The pilot program is expected to be completed by mid-2019, IBM said. While the initial program will focus on large scale mines, a goal is to extend it to cobalt produced in the type of small and artisanal cobalt mines that Apple stopped buying from Huayou in 2017. Apple told the Post that it was committed to returning to that market once ethical sourcing issues could be corrected.

While the Ford-LG-Huayou program focuses on cobalt, IBM says the goal is to extend the blockchain technology into other battery materials and minerals, as well as rare earths. These include tin, tungsten, tantalum, and gold, four minerals that U.S. law requires be certified as obtained from mines free of Congolese militia control. Along with the automotive industry, aerospace, defense, and consumer electronics are targets for the IBM minerals platform, and plans to involve representatives of those industries in a governance board are underway, IBM said.

Tracing sustainably sourced toothfish

On Jan. 17, celebrated Australian chef Matt Moran cooked the first Patagonian toothfish caught under the auspices of a blockchain-based sustainable sourcing initiative created by WWF Australia and Boston Consulting Group’s BCG Digital Ventures.

The Patagonian toothfish—a species of cod—was caught by Austral Fisheries, which has partnered in the venture. An RFID tag was attached to the fish on the boat when it was caught, which allowed GPS to confirm that it was caught in the MSC certified fishery around Heard and McDonald Islands in the Southern Ocean. In Perth, the fish was filleted and its RFID tag converted into a QR code for each piece, which consumers can scan to track their meal’s origin. The system can also be used to track information such as the temperature of the fish or other produce like beef in storage and throughout transport.

The goal is to “help businesses to remove illegal, environmentally-damaging or unethical products from their supply chains, giving consumers much needed peace of mind about the products they are purchasing,” the WWF said.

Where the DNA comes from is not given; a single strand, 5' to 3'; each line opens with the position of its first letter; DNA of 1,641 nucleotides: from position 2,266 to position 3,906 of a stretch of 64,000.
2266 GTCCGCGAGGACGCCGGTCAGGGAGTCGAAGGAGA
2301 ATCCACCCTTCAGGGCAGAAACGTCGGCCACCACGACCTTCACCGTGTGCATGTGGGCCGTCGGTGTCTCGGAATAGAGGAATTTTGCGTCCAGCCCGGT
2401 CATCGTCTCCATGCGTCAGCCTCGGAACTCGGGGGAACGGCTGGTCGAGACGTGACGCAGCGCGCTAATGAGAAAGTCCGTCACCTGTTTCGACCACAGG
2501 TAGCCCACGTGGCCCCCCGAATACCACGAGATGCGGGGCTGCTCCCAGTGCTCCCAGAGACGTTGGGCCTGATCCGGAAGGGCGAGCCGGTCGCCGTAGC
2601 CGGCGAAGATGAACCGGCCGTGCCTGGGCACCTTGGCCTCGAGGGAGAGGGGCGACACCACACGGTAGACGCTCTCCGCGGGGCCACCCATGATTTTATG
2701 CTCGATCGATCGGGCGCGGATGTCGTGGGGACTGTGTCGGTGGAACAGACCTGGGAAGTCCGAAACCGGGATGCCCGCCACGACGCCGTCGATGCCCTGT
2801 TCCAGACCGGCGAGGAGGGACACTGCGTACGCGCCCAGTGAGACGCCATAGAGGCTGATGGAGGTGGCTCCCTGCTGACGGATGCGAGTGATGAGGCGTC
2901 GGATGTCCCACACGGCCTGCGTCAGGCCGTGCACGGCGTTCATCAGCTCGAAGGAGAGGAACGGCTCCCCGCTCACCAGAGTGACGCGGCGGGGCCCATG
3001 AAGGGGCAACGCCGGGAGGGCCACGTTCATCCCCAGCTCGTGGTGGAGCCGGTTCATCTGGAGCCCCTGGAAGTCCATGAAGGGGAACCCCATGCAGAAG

“Through OpenSC, we will have a whole new level of transparency about whether the food we eat is contributing to environmental degradation of habitats and species, as well as social injustice and human rights issues such as slavery,” added Dermot O’Gorman, WWF-Australia’s CEO, in a statement. “OpenSC will revolutionise how we all buy food and other products as well, enabling more informed decision making by consumers, businesses, governments, and industry bodies.”

Calling OpenSC a “profit with purpose” startup, O’Gorman said it would “help stamp out unscrupulous operators who fish in illegal areas, bulldoze virgin forests, or engage in slave labor.”

Austral Fisheries has committed to implement OpenSC across its entire toothfish fleet in 2019, the WWF said. The company is part of the Maruha Nichiro Group, the world’s largest seafood company. Its president, Shigeru Ito, chairs the Seafood Business for Ocean Stewardship Council coalition which represents 20 percent of the global seafood market.

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Leo Jakobson, Modern Consensus editor-in-chief, is a New York-based journalist who has traveled the world writing about incentive travel. He has also covered consumer and employee engagement, small business, the East Coast side of the Internet boom and bust, and New York City crime, nightlife, and politics. Disclosure: Jakobson has put some 401k money into Grayscale Bitcoin Trust.